F-1 Reinstatement Approval


  • Nationality: China
  • Case: F-1 Reinstatement
  • Processing Time: 9 Days
  • Challenges:
    1. The student accrued 2 years of unlawful presence
    2. The student changed schools and needed to communicate with both school DSO
    3. USCIS issued RFE to wrong address, so we only had 9 out of the 30 days to file the RFE
    4. The student did not have proof of funds to pay for school


Sometimes the randomness of life does not simply work in our favor. Our client, Ms. Wong, found herself in an incredibly unfortunate situation. Back in 2017, she needed to apply for F-1 reinstatement to return to school in the United States. She completed all the requirements and wholeheartedly believed that soon she would be receiving good news from the United States Citizenship and Immigration Services (USCIS). However, for whatever reason, without responding to the application for reinstatement, USCIS closed her account and she fell out of status without knowing that she was not in the United States legally. She did not discover her current status until she was applying for a new school in 2019. Once she became aware that her F-1 Visa was no longer valid, Ms. Wong fell into a complete state of panic. F-1 visas can be somewhat tricky to receive even under the best circumstances. Knowing the statistics, Ms. Wong faced severe doubt especially since she accrued years of being in the United States illegally. When Ms. Wong arrived to our office, it was obvious she was filled with anxiety and hopelessness. She was extremely young and she felt like the entire weight of the U.S. government was moving against her. We calmed her down and she explained her case to us. Once we heard all the details, we felt like we could get her a positive resolution despite the circumstances.


We filed a Motion to Reopen (MTR) with USCIS and awaited their response. Initially, none came, which was confusing, but we thought there might just be a delay in getting to her case. However, again, poor luck struck Ms. Wong. USCIS had sent their response to the wrong address, and by the time that their response found its way back to Ms. Wong, there were only nine of the original thirty days left to respond. USCIS issued a Request for Evidence (RFE) regarding two factors in Ms. Wong’s case: The first being a request for Ms. Wong’s original application for F-1 reinstatement back in 2017. The second being her ability to pay for school. We knew that we had to move quickly to satisfy both of these factors thoroughly and completely.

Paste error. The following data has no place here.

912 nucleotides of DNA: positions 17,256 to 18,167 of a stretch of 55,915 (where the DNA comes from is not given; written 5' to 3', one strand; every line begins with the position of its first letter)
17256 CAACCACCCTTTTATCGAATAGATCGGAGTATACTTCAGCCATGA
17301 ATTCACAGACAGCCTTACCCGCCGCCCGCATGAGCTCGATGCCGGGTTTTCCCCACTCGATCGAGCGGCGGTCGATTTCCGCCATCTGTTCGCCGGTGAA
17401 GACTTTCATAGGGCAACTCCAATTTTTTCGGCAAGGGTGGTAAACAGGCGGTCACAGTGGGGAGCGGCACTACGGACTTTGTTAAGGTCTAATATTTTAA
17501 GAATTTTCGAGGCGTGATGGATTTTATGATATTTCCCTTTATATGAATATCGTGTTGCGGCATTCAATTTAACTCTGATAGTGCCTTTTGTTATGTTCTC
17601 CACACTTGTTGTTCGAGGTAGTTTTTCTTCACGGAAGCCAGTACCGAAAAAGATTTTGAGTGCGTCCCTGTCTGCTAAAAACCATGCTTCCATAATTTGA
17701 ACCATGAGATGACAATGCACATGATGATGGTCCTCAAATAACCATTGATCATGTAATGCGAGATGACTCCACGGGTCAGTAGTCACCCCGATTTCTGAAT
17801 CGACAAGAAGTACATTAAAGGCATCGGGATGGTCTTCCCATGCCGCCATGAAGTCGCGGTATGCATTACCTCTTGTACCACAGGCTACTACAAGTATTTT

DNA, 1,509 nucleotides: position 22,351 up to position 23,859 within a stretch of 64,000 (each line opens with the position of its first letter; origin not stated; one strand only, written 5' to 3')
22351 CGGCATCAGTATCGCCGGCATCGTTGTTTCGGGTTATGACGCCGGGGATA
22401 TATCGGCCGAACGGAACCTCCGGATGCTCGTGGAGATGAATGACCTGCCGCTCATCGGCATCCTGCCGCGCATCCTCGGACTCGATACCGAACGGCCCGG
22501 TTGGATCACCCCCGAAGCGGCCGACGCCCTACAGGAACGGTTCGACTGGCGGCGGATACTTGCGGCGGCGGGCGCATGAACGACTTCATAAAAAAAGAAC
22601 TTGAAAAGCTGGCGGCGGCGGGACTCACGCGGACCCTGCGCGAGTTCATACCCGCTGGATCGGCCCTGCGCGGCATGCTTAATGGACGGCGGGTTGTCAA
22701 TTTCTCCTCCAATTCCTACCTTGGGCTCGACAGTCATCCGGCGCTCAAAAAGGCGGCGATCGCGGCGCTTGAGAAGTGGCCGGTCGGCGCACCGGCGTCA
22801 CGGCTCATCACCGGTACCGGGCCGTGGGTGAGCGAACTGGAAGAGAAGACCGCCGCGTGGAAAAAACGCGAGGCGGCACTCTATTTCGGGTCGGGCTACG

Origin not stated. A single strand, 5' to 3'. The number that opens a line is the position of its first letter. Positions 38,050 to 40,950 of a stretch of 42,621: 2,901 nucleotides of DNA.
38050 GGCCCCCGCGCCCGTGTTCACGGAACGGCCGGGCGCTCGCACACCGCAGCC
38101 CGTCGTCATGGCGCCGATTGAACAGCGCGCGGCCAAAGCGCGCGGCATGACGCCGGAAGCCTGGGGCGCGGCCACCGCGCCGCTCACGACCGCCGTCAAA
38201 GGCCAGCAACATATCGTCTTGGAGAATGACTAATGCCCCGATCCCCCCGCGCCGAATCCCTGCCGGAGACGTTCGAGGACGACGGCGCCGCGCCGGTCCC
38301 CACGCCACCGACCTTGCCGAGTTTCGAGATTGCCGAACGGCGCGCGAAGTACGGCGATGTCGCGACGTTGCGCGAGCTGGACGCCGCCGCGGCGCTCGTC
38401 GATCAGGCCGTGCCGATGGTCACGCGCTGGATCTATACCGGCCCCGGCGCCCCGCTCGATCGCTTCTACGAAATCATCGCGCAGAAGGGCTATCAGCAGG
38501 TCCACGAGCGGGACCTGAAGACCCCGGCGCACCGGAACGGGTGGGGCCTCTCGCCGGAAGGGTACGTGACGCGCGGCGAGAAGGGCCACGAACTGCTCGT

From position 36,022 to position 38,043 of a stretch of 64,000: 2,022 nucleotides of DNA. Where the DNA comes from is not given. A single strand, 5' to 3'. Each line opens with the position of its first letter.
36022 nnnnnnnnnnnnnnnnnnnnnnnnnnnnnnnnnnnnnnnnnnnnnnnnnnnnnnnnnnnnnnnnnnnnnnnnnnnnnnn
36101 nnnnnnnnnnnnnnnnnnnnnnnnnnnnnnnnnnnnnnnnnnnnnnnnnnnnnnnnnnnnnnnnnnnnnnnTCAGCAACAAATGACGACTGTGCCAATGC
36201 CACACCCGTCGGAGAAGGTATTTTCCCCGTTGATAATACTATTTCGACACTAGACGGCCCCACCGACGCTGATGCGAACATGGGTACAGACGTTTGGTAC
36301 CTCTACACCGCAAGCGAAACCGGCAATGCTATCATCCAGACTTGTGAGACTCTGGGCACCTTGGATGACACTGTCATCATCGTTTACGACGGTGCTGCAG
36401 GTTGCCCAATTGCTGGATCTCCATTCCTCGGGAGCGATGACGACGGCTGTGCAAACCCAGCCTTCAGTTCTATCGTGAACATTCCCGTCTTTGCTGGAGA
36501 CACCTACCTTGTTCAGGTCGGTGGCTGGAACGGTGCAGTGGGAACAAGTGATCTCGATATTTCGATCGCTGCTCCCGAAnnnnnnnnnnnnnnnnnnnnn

Our team knew the first request for the original application would be extremely difficult to obtain. It was over two years old, and Ms. Wong did not have a copy of her original request since she thought the matter had been settled back in 2017. Every school has a designated school official (DSO) to help international students navigate these sorts of problems, so we sent her to meet with her current school’s DSO to see if there was anything they could do to help. Unfortunately, since Ms. Wong had requested for reinstatement with her former school, there was nothing that her current DSO could do for her. She called us once again in a panic. We calmed her down and told her she had options. Many people feel an overwhelming sense of panic whenever they hit even small roadblocks in their lives, but part of our job is to calm our clients down and empower them with the truth; all was not lost. We sent her to her old school’s DSO. We knew that given that Ms. Wong was no longer a student there, the old DSO was under no obligation to help, but we also knew that this was a fairly routine request made of DSO’s around the country. Ms. Wong approached her old DSO and found her willing to help, and Ms. Wong returned to us with a copy of her original 2017 application in hand.

However, the process had taken nearly 4 days of our 9, and given that we needed to file ahead of the deadline, we only had four days left to tackle the second request to provide evidence in the ability to pay. When Ms. Wong told us the status of her bank account, we informed her that it was unlikely to meet the requirements of USCIS and that she would need access to more funds to help prove that she was going to be able to pay for school and live here in the U.S. without working. People cannot work when having an F-1 visa, so while she had enough money to cover tuition, she also needed money for rent and food. She called up her father and explained the situation to him. He was gracious and sent more money to her account, but the whole process took another three days. When we filed our response to USCIS, it was on the very last day before the deadline.


With the evidence that we had put together in her MTR and the evidence we acquired to respond to the USCIS, Ms. Wong’s case had gone from being on its last legs to a transformative foundation. USCIS approved our MTR while also approving Ms. Wong’s application for F-1 reinstatement. Ms. Wong can now live panic-free from this case and can focus on her education here in the United States.

*Name has been changed to protect client identity

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